The June 2018 issue of Zygon: Journal of Religion and Science, included an article by David Grumett and Paul Bentley, “Teilhard de Chardin, Original Sin and the Six Propositions.” It is a deep analysis of events of 1922 to 1925 in which the Jesuit paleontologist and theologian tried to reconcile traditional church teaching on the origins of the human race and the concept of original sin. This article prompted an article on May 10, 2018, from Catholic News Service by Carol Glatz. We hope here to give a little more background.
Working from his serious scientific background, Pierre Teilhard de Chardin, S.J., could not accept the Bible’s account of creation and the fall as literally true. In 1922, he wrote a seven-page paper, as the article in Zygon states, “discussing how the Roman Catholic Church’s traditional dogma of original sin might be understood in the light of modern evolutionary theory.”
Teilhard could not accept the Bible’s account of creation and the fall as literally true.
Teilhard’s work and his seven pages, his “Note,” caught the attention of the Jesuit curia and of the Holy Office (predecessor of today’s Congregation for the Doctrine of the Faith) in Rome. The Holy Office, in the end, required Teilhard to sign six statements on points where they saw his thought in conflict with traditional church teaching. Five of the statements cited doctrinal backup, from the Council of Trent to Vatican I, for what they were asking, but number four did not. It stated that “the whole human race takes its origin from one protoparent, Adam.” And with this Teilhard had difficulty, as he was being asked to accept something that had no scientific or official dogmatic grounding. In the end, he did sign it “in faith only,” not with scientific assent.
These Six Propositions were locked away from that time until 2007 when they were discovered in the Jesuit archives in Rome.
In late February this year, the University of Edinburgh hosted an event to celebrate the discovery of Teilhard de Chardin’s Six Propositions. The day included some lecture and some discussion, led by Mr. Grumett. Its main focus was a reading of a play about Teilhard titled “Inquisition,” by Mr. Bentley, an actor who with Mr. Grumett wrote the article in Zygon. They know each other through the British Teilhard Association, which sponsored the event.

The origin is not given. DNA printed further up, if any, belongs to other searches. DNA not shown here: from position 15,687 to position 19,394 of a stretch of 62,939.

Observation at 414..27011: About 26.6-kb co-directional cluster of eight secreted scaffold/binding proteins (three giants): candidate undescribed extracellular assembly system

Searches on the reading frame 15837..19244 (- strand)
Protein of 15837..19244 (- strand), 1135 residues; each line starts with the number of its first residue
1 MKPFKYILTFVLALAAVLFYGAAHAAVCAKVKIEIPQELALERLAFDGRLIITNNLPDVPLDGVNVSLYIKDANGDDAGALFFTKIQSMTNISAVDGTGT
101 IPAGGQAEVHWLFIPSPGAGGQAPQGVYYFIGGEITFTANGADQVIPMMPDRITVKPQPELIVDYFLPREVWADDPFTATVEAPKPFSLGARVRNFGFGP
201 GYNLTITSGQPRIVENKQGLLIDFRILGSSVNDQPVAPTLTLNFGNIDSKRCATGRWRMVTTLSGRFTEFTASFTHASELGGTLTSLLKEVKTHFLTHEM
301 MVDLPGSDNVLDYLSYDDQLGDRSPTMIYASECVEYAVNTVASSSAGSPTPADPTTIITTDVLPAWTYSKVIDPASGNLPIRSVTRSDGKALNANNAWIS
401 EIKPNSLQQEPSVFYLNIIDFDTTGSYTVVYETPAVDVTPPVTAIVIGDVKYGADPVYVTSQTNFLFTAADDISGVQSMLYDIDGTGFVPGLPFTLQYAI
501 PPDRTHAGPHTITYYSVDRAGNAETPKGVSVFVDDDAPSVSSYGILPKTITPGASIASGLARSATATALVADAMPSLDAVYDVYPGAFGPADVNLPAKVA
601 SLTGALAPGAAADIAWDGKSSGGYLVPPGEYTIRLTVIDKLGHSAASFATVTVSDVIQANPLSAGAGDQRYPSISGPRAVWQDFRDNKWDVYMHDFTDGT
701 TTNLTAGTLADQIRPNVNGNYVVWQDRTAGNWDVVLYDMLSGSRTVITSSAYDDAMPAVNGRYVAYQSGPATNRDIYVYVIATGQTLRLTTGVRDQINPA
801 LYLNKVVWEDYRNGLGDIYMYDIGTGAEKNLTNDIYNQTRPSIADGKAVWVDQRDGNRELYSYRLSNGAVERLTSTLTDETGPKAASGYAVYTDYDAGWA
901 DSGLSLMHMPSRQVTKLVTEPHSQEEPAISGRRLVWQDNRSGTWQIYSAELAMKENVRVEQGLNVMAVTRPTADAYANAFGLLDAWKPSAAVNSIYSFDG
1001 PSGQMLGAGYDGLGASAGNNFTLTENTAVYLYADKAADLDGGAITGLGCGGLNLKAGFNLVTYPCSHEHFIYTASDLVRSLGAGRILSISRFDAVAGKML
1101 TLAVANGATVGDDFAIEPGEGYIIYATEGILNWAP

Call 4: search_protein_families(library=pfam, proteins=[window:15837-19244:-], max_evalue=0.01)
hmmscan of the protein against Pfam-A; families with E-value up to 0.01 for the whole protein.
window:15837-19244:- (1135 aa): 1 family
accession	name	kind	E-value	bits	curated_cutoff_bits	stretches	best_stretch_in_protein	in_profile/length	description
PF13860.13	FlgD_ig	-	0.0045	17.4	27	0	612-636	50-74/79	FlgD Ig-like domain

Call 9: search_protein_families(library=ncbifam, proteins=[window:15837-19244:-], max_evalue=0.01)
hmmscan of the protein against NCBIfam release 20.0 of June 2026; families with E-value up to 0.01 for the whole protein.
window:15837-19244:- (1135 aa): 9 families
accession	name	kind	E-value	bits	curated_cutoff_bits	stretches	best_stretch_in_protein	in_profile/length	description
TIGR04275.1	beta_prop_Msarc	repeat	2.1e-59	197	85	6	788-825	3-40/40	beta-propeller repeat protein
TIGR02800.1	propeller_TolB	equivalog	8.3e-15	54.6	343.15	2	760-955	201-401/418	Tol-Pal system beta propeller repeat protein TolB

Teilhard’s Six Propositions were locked away until 2007 when they were discovered in the Jesuit archives in Rome.
Mr. Grumett is a professor at the University of Edinburgh. His interest in Teilhard goes back to his doctoral studies at Cambridge University, where he specialized in Teilhard’s theology.
Mr. Bentley is an actor, most recently known for his role as the High Septon in “Game of Thrones.” He traces his interest in Teilhard back to student days at the Jesuit school in Wimbledon. Along the way, he learned of the document that had not been seen since 1925. In 2007, his interest led him to Rome, where Pope Benedict XVI had only recently granted access to some previously closed archives. He searched there but did not find the Teilhard document. He then visited the Jesuit archives.
Mr. Bentley was on a tight schedule, as he was taking only a couple of days off from his role in “Mary Poppins” in London’s West End. And by Friday afternoon, as time was growing short, he was getting desperate. Then, Mr. Bentley wrote in an email to America, his guardian angel whispered “censure” in his ear. He went to the receptionist and asked if there was a file titled “censure” among the Teilhard files. There was, and there he found the Six Propositions. He also found a letter from Teilhard to the Jesuit superior general, Wlodimir Ledochowski, explaining and defending his Original Sin essay, “Note sur quelques Représentations historiques possibles du Péché originel” (“Note on some possible historic concepts of original sin”), the essay that got him into trouble. “I had never heard of or seen this letter,” Mr. Bentley said, “and I don’t think any biographer or scholar had either.”
“When I got back to ‘Mary Poppins,’” he said, “one of the boy dancers asked me where I’d been for three days, so I told him I’d been to Rome and how I had found the Six Propositions, and when I finished he said, ‘Paul—that’s the coolest thing I ever ’eard.’”
He kept his discovery quiet while he worked on the play. Eventually, he and Mr. Grumett put together the Six Propositions celebration at the School of Divinity, New College, University of Edinburgh. Mr. Bentley also hopes that some production company will stage “Inquisition.” The discovery and publication of Teilhard’s work have filled in a gap in the scholar’s story with valuable documentation.